Trade in telecommunications General Agreement on Trade in Services (GATS) principles Most-favoured nation (MFN), Article II Transparency, Article III Domestic regulation, Article VI: qualification requirements and procedures technical standards licensing requirements Monopolies and exclusive service supply (Article VIII) Market access (Article XVI) National Treatment (Article XVII)
Trade in telecommunications Basic Telecom Agreement Process initiated in 1994 to extend GATS commitments to basic telecoms (i.e., voice) Process reached standstill in April 96. Sticking points: Reaching Critical Mass of countries One-way by-pass of accounting rate system Status of mobile satellite services Negotiations re-opened, 15 Jan-15 Feb 1997 Successful conclusion on 15th February 69 countries signed agreement 61 countries committed to Regulatory Reference Paper, in whole or in part
Trade in telecommunications Regulatory Reference Paper (1) Competitive safeguards prevention of anti-competitive practices engaging in anti-competitive cross-subsidisation withholding information Interconnection provided under non-discriminatory terms cost-oriented, transparent and timely additional network termination points on request at cost-oriented rates Published terms and rates Disputes procedure
Trade in telecommunications Universal Service Obligations at discretion of Member State no more burdensome than necessary Licensing criteria publicly available transparent process Independent regulatory authority Allocation and use of scarce resources objective, timely, transparent and non-discriminatory procedures for allocation Regulatory Reference Paper (2)
The International Telecom Traffic Roller-coaster Global international telephone calls Billions of minutes 4 5 5 6 8 9 10 11 13 14 16 18 21 24 28 33 38 43 49 57 64 71 79 86 94 101 8% 9% 12% 15% 13% 14% 17% 15% 11% 13% 12% 16% 15% 19% 18% 17% 15% 18% 7576777879808182838485868788899091929394959697989900 Annual change Source: ITU Trends in Telecom Reform, 2000/01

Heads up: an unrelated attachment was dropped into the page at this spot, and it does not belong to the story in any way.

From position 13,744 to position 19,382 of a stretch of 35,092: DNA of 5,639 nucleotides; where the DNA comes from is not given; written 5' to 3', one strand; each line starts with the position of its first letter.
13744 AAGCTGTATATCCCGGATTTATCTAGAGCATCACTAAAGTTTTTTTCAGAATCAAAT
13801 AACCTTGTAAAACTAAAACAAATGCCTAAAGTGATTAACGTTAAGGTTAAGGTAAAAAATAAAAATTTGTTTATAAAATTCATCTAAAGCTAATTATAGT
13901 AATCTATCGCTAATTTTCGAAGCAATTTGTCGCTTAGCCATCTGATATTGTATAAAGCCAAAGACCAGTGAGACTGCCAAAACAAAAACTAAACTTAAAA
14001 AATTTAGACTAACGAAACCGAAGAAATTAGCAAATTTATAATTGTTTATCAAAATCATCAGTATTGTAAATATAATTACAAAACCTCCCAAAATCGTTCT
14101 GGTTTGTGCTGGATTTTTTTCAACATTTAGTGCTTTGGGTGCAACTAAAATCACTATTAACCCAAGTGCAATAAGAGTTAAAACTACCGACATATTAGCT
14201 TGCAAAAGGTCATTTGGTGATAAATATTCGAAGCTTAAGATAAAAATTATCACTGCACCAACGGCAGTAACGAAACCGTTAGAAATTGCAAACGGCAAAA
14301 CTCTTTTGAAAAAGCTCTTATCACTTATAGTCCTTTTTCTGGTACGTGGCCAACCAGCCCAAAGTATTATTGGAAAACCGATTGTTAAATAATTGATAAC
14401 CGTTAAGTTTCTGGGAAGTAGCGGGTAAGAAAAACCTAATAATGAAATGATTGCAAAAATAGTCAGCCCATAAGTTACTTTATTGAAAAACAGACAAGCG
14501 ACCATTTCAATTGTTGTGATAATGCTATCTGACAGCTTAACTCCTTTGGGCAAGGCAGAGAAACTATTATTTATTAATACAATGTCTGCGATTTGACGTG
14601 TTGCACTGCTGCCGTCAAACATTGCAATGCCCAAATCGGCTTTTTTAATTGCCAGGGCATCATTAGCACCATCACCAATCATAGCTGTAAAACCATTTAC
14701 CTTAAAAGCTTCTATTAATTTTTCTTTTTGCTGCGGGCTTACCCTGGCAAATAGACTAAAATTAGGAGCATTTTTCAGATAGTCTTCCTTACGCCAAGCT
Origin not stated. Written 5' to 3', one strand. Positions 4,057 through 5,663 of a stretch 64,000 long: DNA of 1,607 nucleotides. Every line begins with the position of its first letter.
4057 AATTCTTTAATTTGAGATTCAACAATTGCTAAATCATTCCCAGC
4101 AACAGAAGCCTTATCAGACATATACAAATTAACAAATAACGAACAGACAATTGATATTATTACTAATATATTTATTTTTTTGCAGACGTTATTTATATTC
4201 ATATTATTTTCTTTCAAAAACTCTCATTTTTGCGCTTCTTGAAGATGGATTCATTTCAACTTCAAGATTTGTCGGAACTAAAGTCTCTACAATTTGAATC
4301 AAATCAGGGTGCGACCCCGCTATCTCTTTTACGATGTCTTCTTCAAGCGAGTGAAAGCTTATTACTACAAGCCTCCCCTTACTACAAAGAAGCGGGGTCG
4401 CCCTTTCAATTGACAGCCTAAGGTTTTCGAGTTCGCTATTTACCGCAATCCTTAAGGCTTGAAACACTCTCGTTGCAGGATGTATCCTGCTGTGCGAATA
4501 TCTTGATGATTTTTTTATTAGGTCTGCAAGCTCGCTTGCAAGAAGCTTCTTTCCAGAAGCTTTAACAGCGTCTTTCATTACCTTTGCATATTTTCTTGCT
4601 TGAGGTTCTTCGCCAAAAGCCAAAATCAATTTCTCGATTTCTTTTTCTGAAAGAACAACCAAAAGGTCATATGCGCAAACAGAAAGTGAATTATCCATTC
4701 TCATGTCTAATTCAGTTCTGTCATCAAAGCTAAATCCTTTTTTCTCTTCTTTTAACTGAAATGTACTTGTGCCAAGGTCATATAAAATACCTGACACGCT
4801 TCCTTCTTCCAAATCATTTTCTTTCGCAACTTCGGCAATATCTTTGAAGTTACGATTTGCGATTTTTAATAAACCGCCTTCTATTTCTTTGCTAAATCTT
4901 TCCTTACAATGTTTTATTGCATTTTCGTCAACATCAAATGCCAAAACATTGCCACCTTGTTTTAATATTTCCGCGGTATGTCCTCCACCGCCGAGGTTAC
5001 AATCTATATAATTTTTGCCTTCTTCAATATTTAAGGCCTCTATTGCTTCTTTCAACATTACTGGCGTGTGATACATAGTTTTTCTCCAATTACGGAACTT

Trade in telecommunications What are accounting and settlement rates? Collection charge The amount charged to the customer by the Public Telecommunication Operator (PTO) Accounting rate Internal price between PTOs for a jointly-provided service Settlement rate Payment from one PTO to another. Normally, half the accounting rate
X International Transmission Facility International Switching Facility (Gateway) Call Termination Country What the accounting rate covers
X X Traditional regime: Joint provision of service
X Emerging regime: Market entry and interconnection XX
Trade in telecommunications Accounting rate reform Accounting rates are traditional way of sharing revenues from int l services BUT, creates incentives among recipient countries to sustain rates at high level Accounting rate system not well-adapted to competitive market environment Large imbalances in traffic and settlement payments Strong pressure to move towards a cost- oriented system BUT, many developing countries are heavily dependent on net settlement payments Transition may be quicker for some than others Cost-oriented system may well be asymmetric
Trade in telecommunications The international call price squeeze 7 28 43 58 74 4 444 5 5 959697989900 Swiss call prices. US cents per minute. Call to USA Local call Source: ITU Trends in Telecom Reform, 2000/01
Increasingly competitive markets International traffic by carrier type, in billions of minutes 0 20 40 60 80 100 120 1990199119921993199419951996199719981999 New carrier in competitive market Incumbent carrier in competitive market Monopoly Source: TeleGeography, 2001.
The accounting rate regime unravels The bilateral accounting rate regime More than 100 years old Rates negotiated and accounts settled bilaterally Worked well in time of monopolies, state control and balanced traffic flows As market liberalisation increases … Price imbalances and traffic imbalances grow Net settlements increase, creating incentives for operators receiving more traffic than they send to keep prices high … pressure for a multilateral agreement grows WTO basic telecommunications agreement creates possibility for direct interconnection, but agreement avoids discussing accounting rates